The ext3cow patch README

The first step to installing ext3cow on your machine, is to download the patch file. That can be done from the patch download page. The following steps are illustrated in Figure 1. First, uncompress the patch using gzip. Copy the uncompressed patch to your Linux source directory, typically /usr/src/linux-2.4. If the kernel source was not installed with your distribution, you may download it from or install it from your Linux distribution CDs. Fourth, change into the kernel source directory, and patch the kernel with the following command: patch -p1 < linux-2.4.21-ext3cow-0.1.1.patch. On a 2.4.21 kernel, this should produce no errors. The output may vary on other versions, but should generally produce no conflicts. Don't worry about messages like Hunk #1 succeeded at 293 (offset -1 lines). That's patch complaining about lines that have moved around from one release to another. Once patched, the kernel source is ready to be configured to run ext3cow.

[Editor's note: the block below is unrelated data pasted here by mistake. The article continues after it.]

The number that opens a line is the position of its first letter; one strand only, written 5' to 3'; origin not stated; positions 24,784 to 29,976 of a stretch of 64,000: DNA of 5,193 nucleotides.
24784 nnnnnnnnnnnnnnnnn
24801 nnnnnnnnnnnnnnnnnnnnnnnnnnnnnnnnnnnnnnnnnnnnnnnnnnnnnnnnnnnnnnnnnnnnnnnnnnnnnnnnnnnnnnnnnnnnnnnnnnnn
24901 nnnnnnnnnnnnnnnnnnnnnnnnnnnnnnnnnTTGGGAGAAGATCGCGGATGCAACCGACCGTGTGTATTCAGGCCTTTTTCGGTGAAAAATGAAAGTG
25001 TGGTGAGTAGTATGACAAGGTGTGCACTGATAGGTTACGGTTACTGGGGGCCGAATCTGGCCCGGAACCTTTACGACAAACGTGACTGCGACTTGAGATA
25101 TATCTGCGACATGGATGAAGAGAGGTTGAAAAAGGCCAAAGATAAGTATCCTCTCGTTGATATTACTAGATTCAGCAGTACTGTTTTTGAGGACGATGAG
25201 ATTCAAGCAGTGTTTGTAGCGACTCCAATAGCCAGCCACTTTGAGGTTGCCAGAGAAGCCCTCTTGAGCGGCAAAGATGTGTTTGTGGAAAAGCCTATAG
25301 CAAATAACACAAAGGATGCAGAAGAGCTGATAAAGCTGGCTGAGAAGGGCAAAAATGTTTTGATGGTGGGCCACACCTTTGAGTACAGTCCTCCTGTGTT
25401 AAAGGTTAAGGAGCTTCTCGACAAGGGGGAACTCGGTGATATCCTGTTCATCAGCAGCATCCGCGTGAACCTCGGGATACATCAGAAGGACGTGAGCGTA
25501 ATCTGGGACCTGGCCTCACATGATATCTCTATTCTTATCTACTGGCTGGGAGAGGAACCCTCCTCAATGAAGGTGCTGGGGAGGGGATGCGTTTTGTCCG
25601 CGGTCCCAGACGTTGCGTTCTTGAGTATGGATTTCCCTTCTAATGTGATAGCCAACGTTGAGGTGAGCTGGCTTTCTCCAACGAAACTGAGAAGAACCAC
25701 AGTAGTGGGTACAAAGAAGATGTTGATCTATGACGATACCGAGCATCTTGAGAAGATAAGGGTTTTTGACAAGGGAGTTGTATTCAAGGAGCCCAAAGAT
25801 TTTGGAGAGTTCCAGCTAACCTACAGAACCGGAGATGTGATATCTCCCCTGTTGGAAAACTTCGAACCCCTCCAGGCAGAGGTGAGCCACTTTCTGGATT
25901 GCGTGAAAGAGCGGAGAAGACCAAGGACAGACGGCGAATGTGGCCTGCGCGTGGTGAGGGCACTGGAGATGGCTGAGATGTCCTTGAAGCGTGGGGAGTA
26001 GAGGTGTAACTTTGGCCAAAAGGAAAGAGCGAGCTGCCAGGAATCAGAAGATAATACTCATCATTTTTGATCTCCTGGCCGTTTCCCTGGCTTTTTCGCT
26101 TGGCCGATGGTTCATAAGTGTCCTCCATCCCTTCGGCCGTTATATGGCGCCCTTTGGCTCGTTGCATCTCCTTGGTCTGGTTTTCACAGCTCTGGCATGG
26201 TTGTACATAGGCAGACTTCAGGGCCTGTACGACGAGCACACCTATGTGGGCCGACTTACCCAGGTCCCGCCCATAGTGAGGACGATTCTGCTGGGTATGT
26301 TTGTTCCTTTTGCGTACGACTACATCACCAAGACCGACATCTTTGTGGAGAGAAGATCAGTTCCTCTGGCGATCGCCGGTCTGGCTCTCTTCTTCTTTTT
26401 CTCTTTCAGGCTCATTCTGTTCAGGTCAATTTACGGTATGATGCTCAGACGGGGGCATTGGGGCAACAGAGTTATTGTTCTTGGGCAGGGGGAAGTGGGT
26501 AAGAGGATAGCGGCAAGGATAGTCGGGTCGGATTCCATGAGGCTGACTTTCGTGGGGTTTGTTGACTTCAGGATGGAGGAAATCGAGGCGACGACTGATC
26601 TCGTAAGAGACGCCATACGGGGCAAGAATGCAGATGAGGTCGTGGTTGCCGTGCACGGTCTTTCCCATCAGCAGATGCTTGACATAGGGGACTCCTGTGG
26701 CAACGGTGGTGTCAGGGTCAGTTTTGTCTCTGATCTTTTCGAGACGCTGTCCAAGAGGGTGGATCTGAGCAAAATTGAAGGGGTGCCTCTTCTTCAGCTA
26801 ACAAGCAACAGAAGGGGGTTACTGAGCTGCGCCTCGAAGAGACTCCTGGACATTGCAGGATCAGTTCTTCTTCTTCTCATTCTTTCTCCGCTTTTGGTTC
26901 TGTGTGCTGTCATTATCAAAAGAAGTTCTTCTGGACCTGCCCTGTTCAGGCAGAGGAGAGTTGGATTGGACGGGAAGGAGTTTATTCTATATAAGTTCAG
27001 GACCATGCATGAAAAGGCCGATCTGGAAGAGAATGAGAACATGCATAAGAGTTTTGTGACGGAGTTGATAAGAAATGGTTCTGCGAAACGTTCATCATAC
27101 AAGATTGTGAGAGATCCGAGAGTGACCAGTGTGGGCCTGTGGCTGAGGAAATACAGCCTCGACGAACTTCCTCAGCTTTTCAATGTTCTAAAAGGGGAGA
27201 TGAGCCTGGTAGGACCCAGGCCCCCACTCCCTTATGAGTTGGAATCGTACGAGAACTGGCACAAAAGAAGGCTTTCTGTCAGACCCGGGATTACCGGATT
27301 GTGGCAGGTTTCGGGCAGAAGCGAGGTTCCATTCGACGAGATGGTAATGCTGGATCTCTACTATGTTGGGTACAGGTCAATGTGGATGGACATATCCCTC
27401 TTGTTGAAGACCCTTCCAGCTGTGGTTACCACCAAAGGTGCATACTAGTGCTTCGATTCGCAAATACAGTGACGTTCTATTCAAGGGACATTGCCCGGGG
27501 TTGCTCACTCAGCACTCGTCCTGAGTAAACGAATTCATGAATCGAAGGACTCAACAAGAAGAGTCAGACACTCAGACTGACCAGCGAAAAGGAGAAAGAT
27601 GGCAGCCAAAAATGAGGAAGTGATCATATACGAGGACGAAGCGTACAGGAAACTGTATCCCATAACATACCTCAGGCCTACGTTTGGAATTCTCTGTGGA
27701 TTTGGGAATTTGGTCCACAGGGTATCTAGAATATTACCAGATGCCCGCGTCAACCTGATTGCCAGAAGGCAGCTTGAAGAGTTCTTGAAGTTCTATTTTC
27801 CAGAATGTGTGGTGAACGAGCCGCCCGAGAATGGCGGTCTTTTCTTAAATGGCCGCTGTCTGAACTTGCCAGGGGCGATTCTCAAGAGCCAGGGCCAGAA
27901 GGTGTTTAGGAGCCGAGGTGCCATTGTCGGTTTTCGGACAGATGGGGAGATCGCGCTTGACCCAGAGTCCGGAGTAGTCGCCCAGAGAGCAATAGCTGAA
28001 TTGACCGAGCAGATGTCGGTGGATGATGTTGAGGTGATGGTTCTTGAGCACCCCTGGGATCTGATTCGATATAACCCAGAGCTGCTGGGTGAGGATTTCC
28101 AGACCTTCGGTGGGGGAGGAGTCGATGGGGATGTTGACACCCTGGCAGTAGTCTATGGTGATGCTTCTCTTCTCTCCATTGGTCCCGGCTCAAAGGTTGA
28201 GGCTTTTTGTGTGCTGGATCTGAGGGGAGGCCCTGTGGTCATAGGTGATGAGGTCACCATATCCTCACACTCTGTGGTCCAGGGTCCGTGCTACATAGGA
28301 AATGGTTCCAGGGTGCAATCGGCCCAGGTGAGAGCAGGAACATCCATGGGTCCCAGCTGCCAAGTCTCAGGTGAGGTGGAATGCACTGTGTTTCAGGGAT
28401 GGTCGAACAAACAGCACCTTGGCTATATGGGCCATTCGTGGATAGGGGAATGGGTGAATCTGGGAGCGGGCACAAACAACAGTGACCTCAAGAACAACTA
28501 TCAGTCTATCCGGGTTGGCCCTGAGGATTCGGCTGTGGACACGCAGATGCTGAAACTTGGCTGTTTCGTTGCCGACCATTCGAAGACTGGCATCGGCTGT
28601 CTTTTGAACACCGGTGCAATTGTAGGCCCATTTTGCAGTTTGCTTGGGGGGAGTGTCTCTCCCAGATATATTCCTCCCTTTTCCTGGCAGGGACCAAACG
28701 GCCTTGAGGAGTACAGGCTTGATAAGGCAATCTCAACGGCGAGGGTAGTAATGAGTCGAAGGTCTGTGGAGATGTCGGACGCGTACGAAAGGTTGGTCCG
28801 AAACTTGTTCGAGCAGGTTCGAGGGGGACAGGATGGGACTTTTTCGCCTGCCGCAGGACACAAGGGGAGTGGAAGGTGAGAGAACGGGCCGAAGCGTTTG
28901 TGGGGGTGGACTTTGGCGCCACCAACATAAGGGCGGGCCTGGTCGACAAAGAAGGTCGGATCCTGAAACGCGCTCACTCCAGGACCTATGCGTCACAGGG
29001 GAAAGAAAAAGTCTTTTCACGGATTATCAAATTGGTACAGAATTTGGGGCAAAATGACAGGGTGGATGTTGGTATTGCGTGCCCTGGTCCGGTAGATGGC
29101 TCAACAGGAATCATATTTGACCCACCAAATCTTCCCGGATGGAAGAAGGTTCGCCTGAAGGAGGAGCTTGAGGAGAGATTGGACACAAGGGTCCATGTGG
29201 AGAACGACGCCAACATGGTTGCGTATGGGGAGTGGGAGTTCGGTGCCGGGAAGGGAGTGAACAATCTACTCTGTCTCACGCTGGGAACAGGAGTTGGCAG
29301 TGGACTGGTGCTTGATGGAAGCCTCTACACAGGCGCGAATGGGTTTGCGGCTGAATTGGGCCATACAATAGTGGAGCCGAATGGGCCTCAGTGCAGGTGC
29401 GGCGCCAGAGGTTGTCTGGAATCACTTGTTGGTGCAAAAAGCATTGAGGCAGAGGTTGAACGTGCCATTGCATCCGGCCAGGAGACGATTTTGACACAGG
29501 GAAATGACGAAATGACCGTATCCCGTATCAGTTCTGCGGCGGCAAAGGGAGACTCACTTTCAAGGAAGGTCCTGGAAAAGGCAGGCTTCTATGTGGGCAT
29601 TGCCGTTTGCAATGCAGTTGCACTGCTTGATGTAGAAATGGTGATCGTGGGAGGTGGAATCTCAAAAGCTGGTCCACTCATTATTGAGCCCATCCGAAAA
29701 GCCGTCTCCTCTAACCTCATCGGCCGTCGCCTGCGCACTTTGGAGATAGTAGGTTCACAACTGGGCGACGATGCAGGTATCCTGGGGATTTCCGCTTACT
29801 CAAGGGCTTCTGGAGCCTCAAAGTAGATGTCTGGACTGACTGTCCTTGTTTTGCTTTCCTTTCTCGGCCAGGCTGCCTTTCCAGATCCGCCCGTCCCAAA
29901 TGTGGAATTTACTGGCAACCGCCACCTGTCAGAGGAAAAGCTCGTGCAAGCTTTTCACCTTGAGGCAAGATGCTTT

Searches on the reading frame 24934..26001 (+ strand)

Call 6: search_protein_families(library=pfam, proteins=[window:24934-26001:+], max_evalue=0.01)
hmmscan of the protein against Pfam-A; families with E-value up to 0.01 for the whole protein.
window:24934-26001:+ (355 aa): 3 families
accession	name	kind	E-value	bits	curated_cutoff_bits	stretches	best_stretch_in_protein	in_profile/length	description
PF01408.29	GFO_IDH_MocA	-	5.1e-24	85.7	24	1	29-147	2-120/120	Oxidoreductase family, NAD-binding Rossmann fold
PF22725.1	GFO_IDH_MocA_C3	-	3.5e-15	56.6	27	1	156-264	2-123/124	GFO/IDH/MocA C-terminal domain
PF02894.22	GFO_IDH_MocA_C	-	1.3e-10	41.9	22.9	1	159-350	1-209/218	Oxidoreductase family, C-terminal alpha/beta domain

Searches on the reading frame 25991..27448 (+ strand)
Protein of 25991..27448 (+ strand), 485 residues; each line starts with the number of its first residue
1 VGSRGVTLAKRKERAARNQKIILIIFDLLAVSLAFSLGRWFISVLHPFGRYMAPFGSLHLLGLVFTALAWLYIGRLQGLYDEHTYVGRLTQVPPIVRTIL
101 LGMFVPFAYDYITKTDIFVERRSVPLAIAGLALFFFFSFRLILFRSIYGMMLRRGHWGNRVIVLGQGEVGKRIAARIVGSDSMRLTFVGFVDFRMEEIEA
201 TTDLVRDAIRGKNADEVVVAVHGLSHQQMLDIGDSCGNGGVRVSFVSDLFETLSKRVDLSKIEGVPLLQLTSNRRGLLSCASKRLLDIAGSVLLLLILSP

Figure 1: How to install the ext3cow patch in the kernel source directory.

Configuring the kernel can be done through three different commands: make config, make menuconfig, and make xconfig. An example of make xconfig is shown in Figure 2.
Under the "File systems" heading, find the option for ext3cow and click either 'y' or 'm' for yes or module. Note: If you choose to run ext3 along side ext3cow, be sure to have the JDB debugging support turned off. I'm sure what will happen if you do, but I'm sure it will be bad.

Figure 2: Finding the "File systems" heading and turning on ext3cow in make xconfig.
After configuring the kernel, you'll need to compile and install it. Usually: make dep, make bzImage, make modules, make modules_install, and make install. A more detailed explanation on how to compile and install the kernel can be found here.

If the kernel compiled without error, congratulations, you've successfully installed ext3cow. The next step is to download the ext3cow tools.